Day: April 14, 2015

The Value of Attachment With Our Children And In Our Life

“Mommy, what do think when you see my bus coming down the street?” Michael asked me this question yesterday after school.

“I think there comes my little boy! I’m so glad he is home! What do you think when you see me waiting for you?” I asked him.

Michael paused a second, smiled and answered. “I don’t think of anything Mommy. When I see you, I know I am home.”

Well ladies, you can imagine. My heart just about melted. I have had a rough patch with Michael over the winter months with some aggressive behaviors against me and himself, and just general fighting, testing and unhappiness from both of us. I always tried to welcome him home with a smile, even during those testing months when there were times I was not happy to see him, but worried about his reaction, my reaction, our fighting. I questioned, yet again, why I would be the best person to raise this complex child. I would feel grateful that I had my faith in God, and often would pray for patience, for strength, and, like in the early days before Michael was diagnosed, for God to lead me to the right people to help my son and me learn from our mistakes and move forward. As always, God didn’t let me down. Our Psycho Educator, my good friends at my support group, and a wonderful book came in my life.

A very dear friend of mine calls this man jokingly her “Guru”, and now I feel like he is mine too. It is an amazing book, and the most incredible thing, prior to Michael’s relapse into behaviors, I had been doing most of what he suggested in the book to have a good relationship with my child. This book, by the way, is geared to all types of families, not specifically those with exceptional children. It’s called “Hold On To Your Kids-Why Parents Need To Matter More Than Peers” by Gordon Neufeld and Gabor Mate. Children need to know that they can tell us anything, do anything, and that they will be safe. Unconditional love and acceptance is what they need from us. I still have trying moments with Michael, but I find that the more I show him I am there to meet his needs, give him my full attention and quality time, the more I can go back to parenting by my instinct. I am remembering what worked between us when he was a child, the games, the jokes, the rough housing. And my little boy has come back to me! This book has wonderful suggestions about re-establishing the parent/child bond, which he believes is responsible for a lot of the stress young people and their families face today.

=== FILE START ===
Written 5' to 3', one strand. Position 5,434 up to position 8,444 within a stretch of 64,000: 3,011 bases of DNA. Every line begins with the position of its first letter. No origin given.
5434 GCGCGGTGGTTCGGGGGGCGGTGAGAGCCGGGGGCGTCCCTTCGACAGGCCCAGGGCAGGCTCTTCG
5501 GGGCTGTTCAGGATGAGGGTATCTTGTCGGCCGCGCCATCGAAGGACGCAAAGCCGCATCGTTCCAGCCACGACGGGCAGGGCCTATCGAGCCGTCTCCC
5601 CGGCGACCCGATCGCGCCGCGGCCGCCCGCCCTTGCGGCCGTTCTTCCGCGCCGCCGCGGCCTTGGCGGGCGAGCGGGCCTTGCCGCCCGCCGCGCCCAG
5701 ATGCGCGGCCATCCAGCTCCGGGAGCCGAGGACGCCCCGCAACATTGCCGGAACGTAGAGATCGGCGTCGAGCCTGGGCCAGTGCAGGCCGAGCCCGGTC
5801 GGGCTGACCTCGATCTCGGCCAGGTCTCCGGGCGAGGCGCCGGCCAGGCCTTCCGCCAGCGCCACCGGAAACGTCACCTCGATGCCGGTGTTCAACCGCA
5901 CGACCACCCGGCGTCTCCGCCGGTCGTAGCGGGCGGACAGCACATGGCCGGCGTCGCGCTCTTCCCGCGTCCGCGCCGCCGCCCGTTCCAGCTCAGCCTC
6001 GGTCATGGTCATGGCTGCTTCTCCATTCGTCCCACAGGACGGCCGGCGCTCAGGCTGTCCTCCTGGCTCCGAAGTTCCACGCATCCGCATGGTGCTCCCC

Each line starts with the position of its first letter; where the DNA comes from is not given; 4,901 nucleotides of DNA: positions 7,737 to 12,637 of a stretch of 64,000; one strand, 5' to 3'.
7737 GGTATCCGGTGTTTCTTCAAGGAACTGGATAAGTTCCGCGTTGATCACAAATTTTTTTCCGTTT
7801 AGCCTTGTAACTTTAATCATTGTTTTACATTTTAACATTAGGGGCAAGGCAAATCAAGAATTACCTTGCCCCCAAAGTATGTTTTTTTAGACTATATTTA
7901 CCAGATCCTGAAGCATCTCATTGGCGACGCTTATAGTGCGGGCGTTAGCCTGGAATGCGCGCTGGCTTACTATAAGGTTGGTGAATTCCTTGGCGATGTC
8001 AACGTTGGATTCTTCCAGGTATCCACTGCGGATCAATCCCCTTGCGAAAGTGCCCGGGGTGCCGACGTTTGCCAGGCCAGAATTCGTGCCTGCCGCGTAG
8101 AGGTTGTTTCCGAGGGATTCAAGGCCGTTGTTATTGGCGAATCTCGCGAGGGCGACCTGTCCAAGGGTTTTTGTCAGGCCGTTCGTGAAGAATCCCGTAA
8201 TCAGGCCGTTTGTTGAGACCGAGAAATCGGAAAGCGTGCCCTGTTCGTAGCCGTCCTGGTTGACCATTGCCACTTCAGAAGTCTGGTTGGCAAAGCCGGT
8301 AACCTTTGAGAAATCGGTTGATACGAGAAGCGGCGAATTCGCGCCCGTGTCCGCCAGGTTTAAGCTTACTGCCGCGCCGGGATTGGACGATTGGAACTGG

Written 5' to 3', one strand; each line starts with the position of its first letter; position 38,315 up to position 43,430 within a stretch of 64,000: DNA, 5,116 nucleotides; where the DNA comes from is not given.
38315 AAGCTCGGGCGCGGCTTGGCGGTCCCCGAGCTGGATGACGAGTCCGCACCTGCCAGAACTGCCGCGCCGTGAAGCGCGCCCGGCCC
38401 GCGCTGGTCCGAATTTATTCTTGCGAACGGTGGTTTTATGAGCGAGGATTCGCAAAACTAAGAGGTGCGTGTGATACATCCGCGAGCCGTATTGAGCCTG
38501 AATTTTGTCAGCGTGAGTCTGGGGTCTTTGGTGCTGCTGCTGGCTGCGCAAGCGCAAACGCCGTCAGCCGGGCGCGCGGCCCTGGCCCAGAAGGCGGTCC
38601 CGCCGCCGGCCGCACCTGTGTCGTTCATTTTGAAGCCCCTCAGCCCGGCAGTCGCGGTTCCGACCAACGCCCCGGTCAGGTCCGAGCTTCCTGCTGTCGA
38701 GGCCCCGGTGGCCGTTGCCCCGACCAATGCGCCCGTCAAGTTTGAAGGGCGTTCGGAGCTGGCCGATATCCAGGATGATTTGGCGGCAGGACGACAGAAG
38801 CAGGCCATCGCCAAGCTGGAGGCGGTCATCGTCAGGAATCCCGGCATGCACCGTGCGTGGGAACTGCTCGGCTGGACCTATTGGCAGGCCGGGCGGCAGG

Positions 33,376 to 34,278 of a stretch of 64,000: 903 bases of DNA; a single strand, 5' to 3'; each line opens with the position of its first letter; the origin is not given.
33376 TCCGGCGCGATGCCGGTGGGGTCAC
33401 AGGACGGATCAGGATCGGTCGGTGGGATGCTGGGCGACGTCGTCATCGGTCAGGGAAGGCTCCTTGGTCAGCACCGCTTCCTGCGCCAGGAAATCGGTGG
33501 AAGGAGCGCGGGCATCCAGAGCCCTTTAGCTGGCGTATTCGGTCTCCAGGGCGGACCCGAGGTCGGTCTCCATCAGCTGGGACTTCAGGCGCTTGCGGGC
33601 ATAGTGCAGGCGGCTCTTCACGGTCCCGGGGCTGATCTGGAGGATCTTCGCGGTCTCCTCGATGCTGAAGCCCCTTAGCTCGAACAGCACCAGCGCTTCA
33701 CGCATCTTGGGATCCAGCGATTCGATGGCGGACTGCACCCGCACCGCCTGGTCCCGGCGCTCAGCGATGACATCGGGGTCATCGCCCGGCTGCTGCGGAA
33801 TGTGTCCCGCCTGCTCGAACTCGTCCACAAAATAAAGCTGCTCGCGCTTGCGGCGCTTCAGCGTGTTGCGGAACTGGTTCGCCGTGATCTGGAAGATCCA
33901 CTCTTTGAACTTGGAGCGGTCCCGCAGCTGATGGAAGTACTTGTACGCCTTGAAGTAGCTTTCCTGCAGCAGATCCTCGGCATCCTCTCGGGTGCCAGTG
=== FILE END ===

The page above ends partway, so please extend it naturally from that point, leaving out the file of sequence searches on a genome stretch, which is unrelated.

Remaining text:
Attachment to me has also reminded me how important it is to live in the moment in all our relationships, beginning with our selves. I check in now with me to see how I am feeling, acting, reacting. I see how I need to make more time for other important relationships in my life, my husband, my parents, my brother. We’re all so busy, but life passes us by, and unless we take the time to prioritize what really matters, we and society will suffer. If you are struggling in your relationships Exceptional Moms, particularly with your Exceptional Children, I highly recommend reading this book. Balance comes from changes in how we relate to each other, ourselves and the world around us. Good luck on your journey. Until next time.